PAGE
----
* `post_type` - used to retrieve custom post types

= Response =

    {
      "status": "ok",
      "count": 10,
      "count_total": 79,
      "pages": 7,
      "category": { ... }
      "posts": [
        { ... },
        { ... },
        ...
      ]
    }


== Method: get_tag_posts ==

Returns an array of posts/pages with a specific tag.

= One of the following is required =

* Invoking the JSON API implicitly (i.e., `?json=1`) on a tag archive page
* `id` or `tag_id` - set to the tag's ID
* `slug` or `tag_slug` - set to the tag's URL slug

= Optional arguments =

* `count` - determines how many posts per page are returned (default value is 10)
* `page` - return a specific page number from the results
* `post_type` - used to retrieve custom post types

= Response =

    {
      "status": "ok",
      "count": 10,
      "count_total": 79,
      "pages": 7,
      "tag": { ... }
      "posts": [
        { ... },
        { ... },
        ...
      ]
    }


== Method: get_author_posts ==

Returns an array of posts/pages written by a specific author.

= One of the following is required =

* Invoking the JSON API implicitly (i.e., `?json=1`) on an author archive page
* `id` or `author_id` - set to the author's ID
* `slug` or `author_slug` - set to the author's URL slug

= Optional arguments =

* `count` - determines how many posts per page are returned (default value is 10)
* `page` - return a specific page number from the results
* `post_type` - used to retrieve custom post types

= Response =

    {
      "status": "ok",
      "count": 10,
      "count_total": 79,
      "pages": 7,
      "author": { ... }
      "posts": [
        { ... },
        { ... },
        ...
      ]
    }


== Method: get_search_results ==

Returns an array of posts/pages in response to a search query.

= One of the following is required =

* Invoking the JSON API implicitly (i.e., `?json=1`) on a search results page
* `search` - set to the desired search query

= Optional arguments =

* `count` - determines how many posts per page are returned (default value is 10)
* `page` - return a specific page number from the results
* `post_type` - used to retrieve custom post types

= Response =

    {
      "status": "ok",
      "count": 10,
      "count_total": 79,
      "pages": 7,
      "posts": [
        { ... },
        { ... },
        ...
      ]
    }


== Method: get_date_index ==

Returns both an array of date page permalinks and a tree structure representation of the archive.

= Response =

    {
      "status": "ok",
      "permalinks": [
        "...",
        "...",
        "..."
      ],
      "tree": {
        "2009": {
          "09": 17,
          "10": 20,
          "11": 7
        }
      }

Note: the tree is arranged by `response.tree.[year].[month].[number of posts]`.


== Method: get_category_index ==

Returns an array of active categories.

= Response =

    {
      "status": "ok",
      "count": 3,
      "categories": [
        { ... },
        { ... },
        { ... }
      ]
    }


== Method: get_tag_index ==

Returns an array of active tags.

= Response =

    {
      "status": "ok",
      "count": 3
      "tags": [
        { ... },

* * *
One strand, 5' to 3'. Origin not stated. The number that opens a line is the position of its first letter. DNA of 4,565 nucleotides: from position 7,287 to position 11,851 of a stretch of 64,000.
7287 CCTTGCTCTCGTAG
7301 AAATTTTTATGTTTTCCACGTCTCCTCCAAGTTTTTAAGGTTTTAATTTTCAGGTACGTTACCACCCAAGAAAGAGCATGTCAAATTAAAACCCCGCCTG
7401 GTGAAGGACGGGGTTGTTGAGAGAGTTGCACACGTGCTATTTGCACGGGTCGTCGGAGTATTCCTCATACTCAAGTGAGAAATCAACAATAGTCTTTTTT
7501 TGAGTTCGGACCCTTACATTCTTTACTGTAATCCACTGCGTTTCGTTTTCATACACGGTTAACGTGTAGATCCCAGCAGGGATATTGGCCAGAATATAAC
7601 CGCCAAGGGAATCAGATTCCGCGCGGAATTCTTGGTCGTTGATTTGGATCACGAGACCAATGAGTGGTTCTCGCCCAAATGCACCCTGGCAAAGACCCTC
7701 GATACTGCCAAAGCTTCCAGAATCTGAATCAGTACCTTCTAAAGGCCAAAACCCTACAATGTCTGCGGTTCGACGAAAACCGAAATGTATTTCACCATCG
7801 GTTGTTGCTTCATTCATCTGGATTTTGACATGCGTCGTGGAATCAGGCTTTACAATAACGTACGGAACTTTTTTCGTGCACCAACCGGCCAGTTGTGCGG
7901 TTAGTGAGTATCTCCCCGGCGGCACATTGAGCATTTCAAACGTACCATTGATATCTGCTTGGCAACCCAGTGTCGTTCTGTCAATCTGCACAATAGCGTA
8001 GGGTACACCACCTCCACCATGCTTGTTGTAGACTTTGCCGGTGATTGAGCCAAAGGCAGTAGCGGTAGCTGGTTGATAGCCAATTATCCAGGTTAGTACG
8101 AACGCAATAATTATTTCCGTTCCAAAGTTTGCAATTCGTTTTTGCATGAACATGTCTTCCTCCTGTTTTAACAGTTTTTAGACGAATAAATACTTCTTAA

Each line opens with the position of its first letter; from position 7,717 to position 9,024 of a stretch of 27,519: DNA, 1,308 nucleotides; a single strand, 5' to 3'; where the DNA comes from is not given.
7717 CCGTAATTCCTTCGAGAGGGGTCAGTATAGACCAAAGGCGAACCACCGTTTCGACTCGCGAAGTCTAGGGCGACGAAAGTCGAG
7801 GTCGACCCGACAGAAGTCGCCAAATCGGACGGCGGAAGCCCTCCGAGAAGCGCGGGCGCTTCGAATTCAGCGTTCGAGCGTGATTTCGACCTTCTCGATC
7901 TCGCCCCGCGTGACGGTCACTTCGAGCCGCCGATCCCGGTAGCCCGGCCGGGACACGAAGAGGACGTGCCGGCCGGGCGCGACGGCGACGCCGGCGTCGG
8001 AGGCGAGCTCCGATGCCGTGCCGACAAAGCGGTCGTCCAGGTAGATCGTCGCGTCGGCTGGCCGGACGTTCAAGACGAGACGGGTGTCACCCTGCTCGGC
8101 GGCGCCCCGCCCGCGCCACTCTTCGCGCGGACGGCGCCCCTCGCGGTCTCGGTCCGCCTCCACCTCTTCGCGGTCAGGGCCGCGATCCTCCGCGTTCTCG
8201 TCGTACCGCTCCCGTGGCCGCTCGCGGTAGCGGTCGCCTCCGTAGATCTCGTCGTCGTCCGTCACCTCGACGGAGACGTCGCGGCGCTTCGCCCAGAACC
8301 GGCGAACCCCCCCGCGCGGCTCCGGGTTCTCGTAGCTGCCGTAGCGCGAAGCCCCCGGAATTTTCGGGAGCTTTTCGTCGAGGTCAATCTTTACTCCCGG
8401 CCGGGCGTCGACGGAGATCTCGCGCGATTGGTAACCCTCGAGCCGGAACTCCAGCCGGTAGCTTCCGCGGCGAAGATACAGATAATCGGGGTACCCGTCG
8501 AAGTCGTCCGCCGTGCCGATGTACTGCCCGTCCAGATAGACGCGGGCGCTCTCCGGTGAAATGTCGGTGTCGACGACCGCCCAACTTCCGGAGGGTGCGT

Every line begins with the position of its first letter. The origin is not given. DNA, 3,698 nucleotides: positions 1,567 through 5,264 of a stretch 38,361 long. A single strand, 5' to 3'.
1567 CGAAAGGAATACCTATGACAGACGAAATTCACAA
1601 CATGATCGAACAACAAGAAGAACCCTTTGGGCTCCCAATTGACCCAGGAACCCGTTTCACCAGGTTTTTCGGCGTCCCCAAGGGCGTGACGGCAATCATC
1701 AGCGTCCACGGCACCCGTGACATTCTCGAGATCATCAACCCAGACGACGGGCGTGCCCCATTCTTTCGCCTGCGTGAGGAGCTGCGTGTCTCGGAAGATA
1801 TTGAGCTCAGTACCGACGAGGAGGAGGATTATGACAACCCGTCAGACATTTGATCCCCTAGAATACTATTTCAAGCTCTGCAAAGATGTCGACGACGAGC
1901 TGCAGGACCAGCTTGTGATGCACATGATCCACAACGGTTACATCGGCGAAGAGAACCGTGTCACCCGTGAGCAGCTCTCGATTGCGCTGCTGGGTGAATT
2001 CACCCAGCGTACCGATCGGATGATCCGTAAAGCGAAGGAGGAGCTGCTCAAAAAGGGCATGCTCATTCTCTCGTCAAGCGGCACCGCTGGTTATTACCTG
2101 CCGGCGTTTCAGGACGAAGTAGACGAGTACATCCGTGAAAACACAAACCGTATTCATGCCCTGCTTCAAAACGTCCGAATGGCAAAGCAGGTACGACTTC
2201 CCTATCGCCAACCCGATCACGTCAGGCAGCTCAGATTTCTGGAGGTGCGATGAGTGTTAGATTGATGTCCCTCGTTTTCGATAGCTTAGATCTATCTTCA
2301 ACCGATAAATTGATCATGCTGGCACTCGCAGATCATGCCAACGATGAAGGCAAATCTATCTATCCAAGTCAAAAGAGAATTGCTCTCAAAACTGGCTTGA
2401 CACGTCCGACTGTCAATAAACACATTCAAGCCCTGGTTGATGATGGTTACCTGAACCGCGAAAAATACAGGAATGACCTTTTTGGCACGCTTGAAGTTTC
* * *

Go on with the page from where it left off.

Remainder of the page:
{ ... },
        { ... }
      ]
    }


== Method: get_author_index ==

Returns an array of active blog authors.

= Response =

    {
      "status": "ok",
      "count": 3,
      "authors": [
        { ... },
        { ... },
        { ... }
      ]
    }


== Method: get_page_index ==

Returns a hierarchical tree of `page` posts.

= Response =

    {
      "status": "ok",
      "pages": [
        { ... },
        { ... },
        { ... }
      ]
    }

== Method: get_nonce ==

Returns a WordPress nonce value, required to call some data manipulation methods.

= Required arguments =

* `controller` - the JSON API controller for the method you will use the nonce for
* `method` - the method you wish to call (currently `create_post` is the only method that requires a nonce)

= Response =

    {
      "status": "ok",
      "controller": "posts",
      "method": "create_post",
      "nonce": "cefe01efd4"
    }

__Further reading__  
To learn more about how nonces are used in WordPress, see [Mark Jaquith's article on the subject](http://markjaquith.wordpress.com/2006/06/02/wordpress-203-nonces/).

== 2.2. Pages controller methods ==

== Method: create_post ==

Creates a new post.

= Required argument =

* `nonce` - available from the `get_nonce` method (call with vars `controller=posts` and `method=create_post`)

= Optional arguments =

* `status` - sets the post status ("draft" or "publish"), default is "draft"
* `title` - the post title
* `content` - the post content
* `author` - the post's author (login name), default is the current logged in user
* `categories` - a comma-separated list of categories (URL slugs)
* `tags` - a comma-separated list of tags (URL slugs)

Note: including a file upload field called `attachment` will cause an attachment to be stored with your new post.


== 2.3. Respond controller methods ==

== Method: submit_comment ==

Submits a comment to a WordPress post.

= Required arguments =

* `post_id` - which post to comment on
* `name` - the commenter's name
* `email` - the commenter's email address
* `content` - the comment content

= Optional arguments =

* `redirect` - redirect instead of returning a JSON object